Why haven’t we done more on our energy front?
by Frank Cagle
In the 1970s we had a song that started life as a Coke commercial, before it became a best selling pop song. We were all going to grow apple trees, and honeybees and snow-white turtledoves—after we taught the world to sing, of course. We shortly arrived at a Middle East oil embargo, long gasoline lines and skyrocketing electricity rates. We resolved never to be at the mercy of oil sheiks in an interdependent global economy but to instead become more self-sufficient.
We discovered that homegrown apples have worms, the mites killed the honeybees and snow-white turtledoves tend to crap on everything. We also discovered that $1 a gallon gasoline was bearable, cutting wood hurts your back and an SUV is a nice way to get back and forth to work on the interstate.
Thinking back to the way we were—our alleged idealism tempered with fear of OPEC and another group of insane TVA board members—there are a few things I find it almost impossible to believe.
Why haven’t I been able to go to Home Depot or Lowe’s and have their people show me how to install a solar panel kit that provides substantial power for my house? Where is the workshop at one of these places demonstrating how to install an ethanol plant to power my car? How did the boomers get into the situation where we are still “on the grid” and totally dependent on the macro-economy for all our needs? Where’s my windmill kit? Why haven’t we reached the stage of mass production of alternative energy sources at the household level? We have discovered mass production to make emergency generators, chain saws and pressure washers affordable. Where is the mass production of energy producing technologies?
We were lulled into a false sense of security by decades of stable energy prices, causing the market for solar energy to tank. The pitiful ethanol industry is a joke kept alive by presidential candidates having to campaign in Iowa. Necessity breeds invention, and there has been no necessity. From another song of the era, “When will we ever learn? When will we ever learn?”
After 10 years in a West Knox County suburb I moved back to a farm, still clinging to the ideas of my youth. I tried for awhile. But it was more fun to ride horses than weed the garden. When I had the heat pump put in, TVA made me take my wood burning stove out of the basement. I spent hours peeling apples from my orchard and wrapping them in cloth to dry on the tin roof of the barn. Then the ants came. I haven’t cut wood in a half-dozen years. I’m ashamed of myself.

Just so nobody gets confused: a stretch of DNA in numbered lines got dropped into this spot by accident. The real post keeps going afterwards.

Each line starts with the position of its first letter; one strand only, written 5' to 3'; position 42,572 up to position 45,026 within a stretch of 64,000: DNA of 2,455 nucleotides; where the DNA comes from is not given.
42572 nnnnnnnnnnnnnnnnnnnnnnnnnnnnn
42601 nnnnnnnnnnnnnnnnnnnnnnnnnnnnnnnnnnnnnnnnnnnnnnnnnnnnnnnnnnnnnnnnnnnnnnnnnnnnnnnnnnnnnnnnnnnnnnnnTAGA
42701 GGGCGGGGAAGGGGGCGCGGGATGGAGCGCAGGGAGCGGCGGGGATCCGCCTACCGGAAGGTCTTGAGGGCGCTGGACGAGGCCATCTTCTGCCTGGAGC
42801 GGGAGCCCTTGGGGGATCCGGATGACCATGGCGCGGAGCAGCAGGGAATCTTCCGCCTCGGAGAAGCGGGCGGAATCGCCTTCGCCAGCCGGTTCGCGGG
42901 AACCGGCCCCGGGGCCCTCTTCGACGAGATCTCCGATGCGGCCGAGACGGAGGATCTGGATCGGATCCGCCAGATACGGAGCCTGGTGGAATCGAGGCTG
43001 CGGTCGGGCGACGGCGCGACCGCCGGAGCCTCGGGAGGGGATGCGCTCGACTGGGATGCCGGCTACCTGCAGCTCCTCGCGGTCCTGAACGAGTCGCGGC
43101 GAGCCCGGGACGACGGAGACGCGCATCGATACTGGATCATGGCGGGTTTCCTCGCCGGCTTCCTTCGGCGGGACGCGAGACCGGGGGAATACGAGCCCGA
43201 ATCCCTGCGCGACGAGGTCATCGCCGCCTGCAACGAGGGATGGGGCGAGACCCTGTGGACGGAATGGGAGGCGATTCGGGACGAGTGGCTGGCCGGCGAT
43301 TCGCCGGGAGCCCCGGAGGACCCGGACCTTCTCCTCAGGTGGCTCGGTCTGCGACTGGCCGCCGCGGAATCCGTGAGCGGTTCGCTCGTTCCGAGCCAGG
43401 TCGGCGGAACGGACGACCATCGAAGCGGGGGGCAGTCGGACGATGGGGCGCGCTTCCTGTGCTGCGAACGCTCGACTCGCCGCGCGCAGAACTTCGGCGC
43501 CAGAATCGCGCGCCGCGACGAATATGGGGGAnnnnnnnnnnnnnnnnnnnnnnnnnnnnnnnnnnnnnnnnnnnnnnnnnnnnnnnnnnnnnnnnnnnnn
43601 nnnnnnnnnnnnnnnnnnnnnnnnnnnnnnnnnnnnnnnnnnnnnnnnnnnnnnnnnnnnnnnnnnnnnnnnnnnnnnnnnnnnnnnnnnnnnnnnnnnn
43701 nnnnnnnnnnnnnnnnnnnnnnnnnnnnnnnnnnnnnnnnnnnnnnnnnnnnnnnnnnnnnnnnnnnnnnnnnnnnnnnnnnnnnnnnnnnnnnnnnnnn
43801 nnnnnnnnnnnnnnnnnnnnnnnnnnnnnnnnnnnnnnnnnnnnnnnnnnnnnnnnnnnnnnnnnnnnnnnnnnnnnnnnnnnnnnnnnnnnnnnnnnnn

Our economy and our way of life require large-scale energy producing and consuming enterprises. We have to have power plants, oil refineries and big trucking companies to move our goods. But couldn’t we all do our part to reduce energy demand and reduce the stress on the system? Can we really trust oil companies, big utilities and the Congress to look out for us? Did we decide not to build any refineries in the last 25 years? Did we decide not to build any additional power plants? Did we decide to continue to put our economy and our way of life in the hands of Middle Eastern jihadists?
By not demanding change, I suppose we did.
Perhaps we need to take some responsibility here. Instead of asking Congress or the president to do something about our energy problems let’s just ask them to get out of the way. Let’s let American retailers know there is pent-up demand for energy solutions at the micro level.
After the oil shocks of the 1970s we got new building regulations requiring insulation. Heat pumps were installed. Congress set fuel economy standards for automobiles. We got more efficient water heaters, refrigerators and stoves. We reduced demand, and one shudders to think what our energy requirements would be today if we hadn’t. But we got complacent.
It’s time to lose the complacency. We need to take responsibility for our own energy usage. We are going to have to take the matter into our own hands, however. It is obvious that our government isn’t going to do anything.
It’s also a national security issue. Can we really do anything about Middle-Eastern madmen building nuclear weapons when they control oil production and thus hold our economy hostage?
Teenagers were once urged to yell, “I want my MTV.” Perhaps we will have to start gathering in groups in front of Home Depot and yelling: “I want my solar panels.”
Frank Cagle is a political analyst and the editor of Knoxville Magazine . You can reach him at firstname.lastname@example.org .